at Maryville for stealing corn, and under this
charge iled from the country until the prose
cution was adjusted by the payment of costs,
has been commissioned by our most excel
lent Governor a Captain, and authorized to
raise a company for his Excellency's service,
a most fit representative for such a cause.
Thus the governor has made himself, for
more than forty years, the evil genius of
East Tennessee. By his low and vulgar
abuse, he has lowered the standard of reli
gious, moral and political controversy; de
graded our literature; sown the seeds of bit
terness and strife among our people ; pro
voked and encouraged the basr passions of
the people ; demoralized the country, and
substituted violence for law, and deserves,
as he will receive, the execration of every
good man in and out of the State ; and by
his present elevation affixed a foul stigma
upon the history of the times, which can
scarcely be atoned for in a hundred years
by the most exemplary conduct of our peo
ple." Colonel Baxter's Cleveland Speech.
This masterly effort is attracting general
attention and admiration. The National In
telligencer republishes it almost entire, and
accompanies it with the following editorial
"It is a calm, unprejudiced, and states
manlike review of the course of the arch
traitor Brownlow. The exposition is com
plete. We have omitted from the speech all
the local matters alluded to, and published
only that portion which will show to the peo
ple of the country what an unmitigated
dissembler and enemy of republican institu -tions
is this creature who U lording it over
the whole State of Tennessee. The usurpa
tions initiated and the outrages permitted by
his authority will strike with horror every
reader in the North. It is inconceivable
that any being in human shape could con
ceive so much infamy as has been exposed
in this speech, made publicly in Tennessee,
in regard to the action of the Reverend
Governor Brownlow. Prom these facts,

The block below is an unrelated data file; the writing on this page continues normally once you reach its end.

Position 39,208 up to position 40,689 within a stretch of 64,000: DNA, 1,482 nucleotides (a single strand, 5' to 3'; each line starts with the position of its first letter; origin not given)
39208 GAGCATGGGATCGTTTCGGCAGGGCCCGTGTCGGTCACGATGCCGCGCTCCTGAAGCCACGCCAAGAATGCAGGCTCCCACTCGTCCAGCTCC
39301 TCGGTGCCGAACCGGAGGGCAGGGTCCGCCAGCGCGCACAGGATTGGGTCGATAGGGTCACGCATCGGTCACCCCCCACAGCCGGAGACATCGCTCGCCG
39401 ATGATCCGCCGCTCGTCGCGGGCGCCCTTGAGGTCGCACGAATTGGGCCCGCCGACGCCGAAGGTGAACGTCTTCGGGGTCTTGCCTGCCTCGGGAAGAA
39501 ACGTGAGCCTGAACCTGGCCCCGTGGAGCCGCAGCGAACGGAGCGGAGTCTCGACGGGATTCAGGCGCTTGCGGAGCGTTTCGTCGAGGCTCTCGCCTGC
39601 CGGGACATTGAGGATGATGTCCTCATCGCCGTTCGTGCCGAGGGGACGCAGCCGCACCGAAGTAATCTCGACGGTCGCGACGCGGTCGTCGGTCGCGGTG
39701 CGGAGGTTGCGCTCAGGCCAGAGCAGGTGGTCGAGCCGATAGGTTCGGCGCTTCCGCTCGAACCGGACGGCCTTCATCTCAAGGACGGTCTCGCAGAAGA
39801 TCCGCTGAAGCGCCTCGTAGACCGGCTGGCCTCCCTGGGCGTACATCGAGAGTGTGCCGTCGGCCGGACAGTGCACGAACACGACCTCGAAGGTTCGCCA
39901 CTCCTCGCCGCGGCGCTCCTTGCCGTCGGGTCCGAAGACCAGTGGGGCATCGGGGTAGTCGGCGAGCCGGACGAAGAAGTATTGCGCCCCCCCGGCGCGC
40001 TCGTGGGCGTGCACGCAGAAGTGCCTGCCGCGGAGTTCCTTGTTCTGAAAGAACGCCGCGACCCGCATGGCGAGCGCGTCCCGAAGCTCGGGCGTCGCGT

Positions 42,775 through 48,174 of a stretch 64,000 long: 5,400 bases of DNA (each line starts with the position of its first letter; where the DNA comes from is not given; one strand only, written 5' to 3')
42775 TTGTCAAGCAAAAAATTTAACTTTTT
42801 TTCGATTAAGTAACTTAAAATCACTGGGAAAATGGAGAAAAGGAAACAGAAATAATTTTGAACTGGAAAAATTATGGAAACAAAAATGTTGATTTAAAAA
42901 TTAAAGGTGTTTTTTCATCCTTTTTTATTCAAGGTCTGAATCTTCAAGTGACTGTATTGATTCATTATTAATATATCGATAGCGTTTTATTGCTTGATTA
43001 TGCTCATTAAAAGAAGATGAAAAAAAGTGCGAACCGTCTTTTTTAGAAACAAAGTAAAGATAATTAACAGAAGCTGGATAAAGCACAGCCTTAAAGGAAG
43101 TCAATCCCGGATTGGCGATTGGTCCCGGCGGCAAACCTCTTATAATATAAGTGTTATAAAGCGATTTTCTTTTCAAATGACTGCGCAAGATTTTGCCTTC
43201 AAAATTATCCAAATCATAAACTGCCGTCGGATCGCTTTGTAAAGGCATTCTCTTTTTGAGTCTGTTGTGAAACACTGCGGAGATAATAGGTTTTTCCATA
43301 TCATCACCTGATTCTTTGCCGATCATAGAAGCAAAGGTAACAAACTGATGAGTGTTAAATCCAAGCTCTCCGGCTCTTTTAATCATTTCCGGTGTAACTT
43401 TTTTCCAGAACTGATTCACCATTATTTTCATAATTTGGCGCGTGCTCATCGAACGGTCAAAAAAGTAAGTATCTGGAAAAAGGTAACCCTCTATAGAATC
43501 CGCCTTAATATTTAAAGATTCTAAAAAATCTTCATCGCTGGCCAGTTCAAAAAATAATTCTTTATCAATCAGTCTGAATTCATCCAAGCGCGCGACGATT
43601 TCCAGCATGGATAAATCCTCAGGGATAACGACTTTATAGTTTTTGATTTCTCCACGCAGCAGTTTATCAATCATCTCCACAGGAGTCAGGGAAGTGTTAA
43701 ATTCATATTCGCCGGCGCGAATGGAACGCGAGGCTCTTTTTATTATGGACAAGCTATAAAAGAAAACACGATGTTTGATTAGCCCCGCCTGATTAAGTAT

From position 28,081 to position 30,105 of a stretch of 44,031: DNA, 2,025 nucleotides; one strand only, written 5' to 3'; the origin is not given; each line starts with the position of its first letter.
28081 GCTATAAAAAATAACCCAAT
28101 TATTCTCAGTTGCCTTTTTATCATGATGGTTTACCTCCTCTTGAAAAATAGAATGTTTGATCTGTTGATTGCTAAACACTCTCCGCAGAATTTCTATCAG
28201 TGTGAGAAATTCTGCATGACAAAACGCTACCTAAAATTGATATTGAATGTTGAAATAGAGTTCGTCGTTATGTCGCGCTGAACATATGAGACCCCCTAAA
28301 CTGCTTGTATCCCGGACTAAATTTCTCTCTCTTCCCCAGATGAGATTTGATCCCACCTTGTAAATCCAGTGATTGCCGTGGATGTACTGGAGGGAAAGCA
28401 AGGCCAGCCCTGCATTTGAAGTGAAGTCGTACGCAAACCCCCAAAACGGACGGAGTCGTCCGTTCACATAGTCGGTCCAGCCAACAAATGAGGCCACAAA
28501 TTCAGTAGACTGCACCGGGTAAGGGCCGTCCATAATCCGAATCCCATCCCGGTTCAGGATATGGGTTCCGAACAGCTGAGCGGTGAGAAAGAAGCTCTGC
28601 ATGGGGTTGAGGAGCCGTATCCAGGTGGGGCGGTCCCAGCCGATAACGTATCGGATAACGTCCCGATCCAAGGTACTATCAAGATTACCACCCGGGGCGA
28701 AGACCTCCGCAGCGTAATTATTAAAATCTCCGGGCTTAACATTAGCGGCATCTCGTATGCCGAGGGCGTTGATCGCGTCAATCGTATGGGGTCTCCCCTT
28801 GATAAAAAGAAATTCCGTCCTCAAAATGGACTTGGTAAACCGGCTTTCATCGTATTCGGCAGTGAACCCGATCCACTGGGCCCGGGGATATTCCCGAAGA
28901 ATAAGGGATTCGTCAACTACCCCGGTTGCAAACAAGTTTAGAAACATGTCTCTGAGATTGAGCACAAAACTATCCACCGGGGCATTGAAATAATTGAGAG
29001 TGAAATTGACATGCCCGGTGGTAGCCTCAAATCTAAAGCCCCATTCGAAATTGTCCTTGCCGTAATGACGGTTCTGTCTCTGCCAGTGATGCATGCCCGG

calmly and in a dignified manner presented ,
by a "fellow townsman of Brownlow, one is
l.'d to believe that all the violent denuncia
tions of him were not only well deserved,
but were not half severe enough to describe
the horrible deformities of a government ad
ministered by a man apparently devoid of
either moral principle or human feeling.
Let all who desire to know the condition
of affairs in tlie border States under such
auspices read these extracts from the speech
of Colonel Btxtcr. If they have hearts to
mourn oyer their tyrant-trodden country
men, they cannot help shedding bitter tears
over the condition of Tennessee under
Brownlow and bis unscrupulous minions.
This once great State has been male an ex
periment to see how far despotism and rob
bery might be carried. The speech of Col.
Baxter shows what steps have beea taken
by the hearties despots who have managed
its affairs to perpetuate power in their own
hands, and to exclude from any participation
in the affairs of their State a majority of tho
Registration of Voter? in the Kilitary
Attorney .General Stan
terry. The long-looked for opinion of Attorney
General Siauberry on the clauses of the re
construction act on the subject of voting
and holding office was made public in Wash
ington lust Saturday. The opinion as to the
powers of the commanding generals will be
given hereafter. As to the set, he says: